The 13 ‘most significant’ cars, according to James May

The 13 ‘most significant’ cars, according to James May

He is our favourite Top Gear presenter with his dry sense of humour having blessing our households for many years and although seen as a laughing stock by his fellow colleagues James May knows his stuff when it comes to great cars.

In an attempt to have the last say on what cars are the best in he has whittled his choices down to 13, which he will showcase at this year’s Classic Motor Show at London ExCel.

He has divided the thirteen vehicles into two groups, ‘The Halls of Obviousness’ and ‘The Chambers of Bloody-Mindedness’, adding a touch of his personality to the presentation of vehicles.

“You could probably guess the identity of the six in the Hall of Obviousness without reading another word,” said May, “but the other six are less well known. I believe they are just as significant historically but they’ve simply been forgotten or misunderstood.

“But the 13th is certainly the car that looms largest in my motoring life – the biggest inspiration.”

Below you will find his decisions, accompanied by some ingenious comments from the TV personality.

The Halls of Obviousness

beet

 

1886 Benz Motorwagen – “People will argue about this, but the Benz Motorwagen was the first true car as we would understand it.”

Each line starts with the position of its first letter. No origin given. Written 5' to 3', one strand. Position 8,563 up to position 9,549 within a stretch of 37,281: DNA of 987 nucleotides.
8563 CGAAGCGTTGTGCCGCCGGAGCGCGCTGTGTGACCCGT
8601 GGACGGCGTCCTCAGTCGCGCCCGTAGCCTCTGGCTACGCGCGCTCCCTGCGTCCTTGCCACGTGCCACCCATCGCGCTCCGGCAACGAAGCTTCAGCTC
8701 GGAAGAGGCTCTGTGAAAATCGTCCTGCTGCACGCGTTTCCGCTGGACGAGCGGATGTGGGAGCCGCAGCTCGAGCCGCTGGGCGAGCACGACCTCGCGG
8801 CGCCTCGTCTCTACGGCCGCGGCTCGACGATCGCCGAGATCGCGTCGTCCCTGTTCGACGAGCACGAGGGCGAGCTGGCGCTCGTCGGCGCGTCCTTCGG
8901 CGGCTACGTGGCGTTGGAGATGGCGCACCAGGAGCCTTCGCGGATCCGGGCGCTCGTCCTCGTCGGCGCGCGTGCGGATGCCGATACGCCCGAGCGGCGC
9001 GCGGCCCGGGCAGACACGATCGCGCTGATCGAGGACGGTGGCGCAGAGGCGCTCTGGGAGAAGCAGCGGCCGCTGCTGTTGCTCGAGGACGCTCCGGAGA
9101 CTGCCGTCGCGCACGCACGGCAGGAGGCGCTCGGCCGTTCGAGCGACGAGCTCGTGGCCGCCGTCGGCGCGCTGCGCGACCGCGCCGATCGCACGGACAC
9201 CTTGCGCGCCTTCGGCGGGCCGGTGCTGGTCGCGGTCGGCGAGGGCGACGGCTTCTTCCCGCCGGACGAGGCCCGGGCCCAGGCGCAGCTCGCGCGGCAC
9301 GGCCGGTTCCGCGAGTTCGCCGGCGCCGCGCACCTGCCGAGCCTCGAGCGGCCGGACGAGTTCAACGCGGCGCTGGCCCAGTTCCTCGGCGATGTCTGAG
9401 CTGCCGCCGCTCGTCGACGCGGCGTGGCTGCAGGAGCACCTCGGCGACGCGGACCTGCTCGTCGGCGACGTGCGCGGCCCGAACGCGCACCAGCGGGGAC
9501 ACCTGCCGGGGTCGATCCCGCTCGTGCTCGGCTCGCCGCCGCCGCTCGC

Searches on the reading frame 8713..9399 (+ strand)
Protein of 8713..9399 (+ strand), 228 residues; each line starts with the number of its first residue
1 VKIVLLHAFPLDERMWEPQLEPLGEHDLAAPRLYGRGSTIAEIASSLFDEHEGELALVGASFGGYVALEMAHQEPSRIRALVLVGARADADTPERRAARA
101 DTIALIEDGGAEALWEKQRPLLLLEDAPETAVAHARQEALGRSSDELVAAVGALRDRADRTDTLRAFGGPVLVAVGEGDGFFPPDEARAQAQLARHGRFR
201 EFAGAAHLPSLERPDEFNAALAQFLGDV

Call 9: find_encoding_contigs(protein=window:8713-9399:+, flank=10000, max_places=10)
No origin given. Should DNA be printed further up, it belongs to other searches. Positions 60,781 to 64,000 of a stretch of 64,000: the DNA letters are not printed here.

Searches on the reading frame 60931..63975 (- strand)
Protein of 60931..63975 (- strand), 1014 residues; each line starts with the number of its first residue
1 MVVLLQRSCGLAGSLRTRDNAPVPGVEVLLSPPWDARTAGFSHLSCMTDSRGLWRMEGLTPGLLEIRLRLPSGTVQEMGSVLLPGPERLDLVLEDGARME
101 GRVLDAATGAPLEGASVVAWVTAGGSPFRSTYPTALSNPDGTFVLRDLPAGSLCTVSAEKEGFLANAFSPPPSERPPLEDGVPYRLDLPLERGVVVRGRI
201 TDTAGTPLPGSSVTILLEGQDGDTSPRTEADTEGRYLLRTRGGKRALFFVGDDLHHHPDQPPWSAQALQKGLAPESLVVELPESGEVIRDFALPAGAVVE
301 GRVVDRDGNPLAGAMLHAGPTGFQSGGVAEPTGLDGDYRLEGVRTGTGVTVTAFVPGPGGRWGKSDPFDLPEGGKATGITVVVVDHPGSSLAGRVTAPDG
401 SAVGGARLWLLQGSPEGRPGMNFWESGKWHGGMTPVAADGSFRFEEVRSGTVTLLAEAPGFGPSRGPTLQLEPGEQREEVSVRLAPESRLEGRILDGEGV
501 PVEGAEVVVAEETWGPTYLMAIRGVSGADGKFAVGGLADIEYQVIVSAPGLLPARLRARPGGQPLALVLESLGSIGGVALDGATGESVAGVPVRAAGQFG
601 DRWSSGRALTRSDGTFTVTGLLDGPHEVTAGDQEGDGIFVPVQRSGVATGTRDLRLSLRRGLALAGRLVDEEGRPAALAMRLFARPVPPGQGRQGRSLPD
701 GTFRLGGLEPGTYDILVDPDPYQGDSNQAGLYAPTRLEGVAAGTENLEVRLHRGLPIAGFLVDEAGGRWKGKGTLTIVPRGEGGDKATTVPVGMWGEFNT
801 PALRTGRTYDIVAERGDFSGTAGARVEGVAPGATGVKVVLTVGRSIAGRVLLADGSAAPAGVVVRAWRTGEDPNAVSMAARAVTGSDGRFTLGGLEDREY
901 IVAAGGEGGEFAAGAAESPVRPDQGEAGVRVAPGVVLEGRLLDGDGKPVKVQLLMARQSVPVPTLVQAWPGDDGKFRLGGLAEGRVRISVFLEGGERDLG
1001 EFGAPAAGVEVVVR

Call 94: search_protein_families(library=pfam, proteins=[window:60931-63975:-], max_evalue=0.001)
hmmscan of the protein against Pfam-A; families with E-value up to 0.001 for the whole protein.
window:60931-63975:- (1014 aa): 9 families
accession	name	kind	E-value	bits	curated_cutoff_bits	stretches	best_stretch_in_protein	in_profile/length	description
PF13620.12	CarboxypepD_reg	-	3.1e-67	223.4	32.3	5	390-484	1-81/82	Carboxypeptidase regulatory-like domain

1908 Ford Model T – “The brilliance of the Model T is the way that it was made, rather than the car itself.”

1938 Volkswagen Beetle-  “It became the world’s best selling single-platform car, even though the early models were pretty horrendous to drive.”

1959 Austin Mini. – “An original Mini is incredibly uncomfortable and a bit hairy if you crash it, but also fantastic to drive.”

1964 Ford Mustang – “In the first six months of its life it was the fastest selling car in history. It’s the car that democratised style and performance.”

1997 Toyota Prius – “It was the first mainstream car of my lifetime that caused people to rethink the basics of how a car should work.”

The Chambers of Bloody-Mindedness

civic

1901 Waverley Electric – “At the beginning of the 20th century, electric car outsold petrol-powered cars in parts of America. They were clean, quiet and didn’t make ladies’ skirts grubby.”

1906 Cadillac Model K -“The real hero of the mass-produced car story isn’t Ford’s Model T but the Cadillac Model K.”

1933 Standard Superior – “It is widely accepted that Josef Ganz, a respected Jewish engineer, came up with the basic layout and philosophy of the Beetle.”

1972 Honda Civic – “The original Civic was a compact, lively and fuel efficient car that was well made and almost faultlessly reliable.”

1980 Lada Riva. -“The Russian-built, Fiat 124-derived, Riva did more than any other to put communism on wheels.”

2009 Bruno ExoMars Rover – “Autonomous, self-sustaining and suitable for use on other planets, it is surely the world’s most advanced all-terrain vehicle.”

And the 13th? “I’m not going to give that away,” said May. “You simply have to visit the show and indulge me through my halls and chambers to get to it.”

James May has kept us guessing the final car to make his significant group, encouraging car lovers to make their way to the ExCel show and find out for themselves.

 

In your opinion what car deserves to make this category? Leave your comments below.

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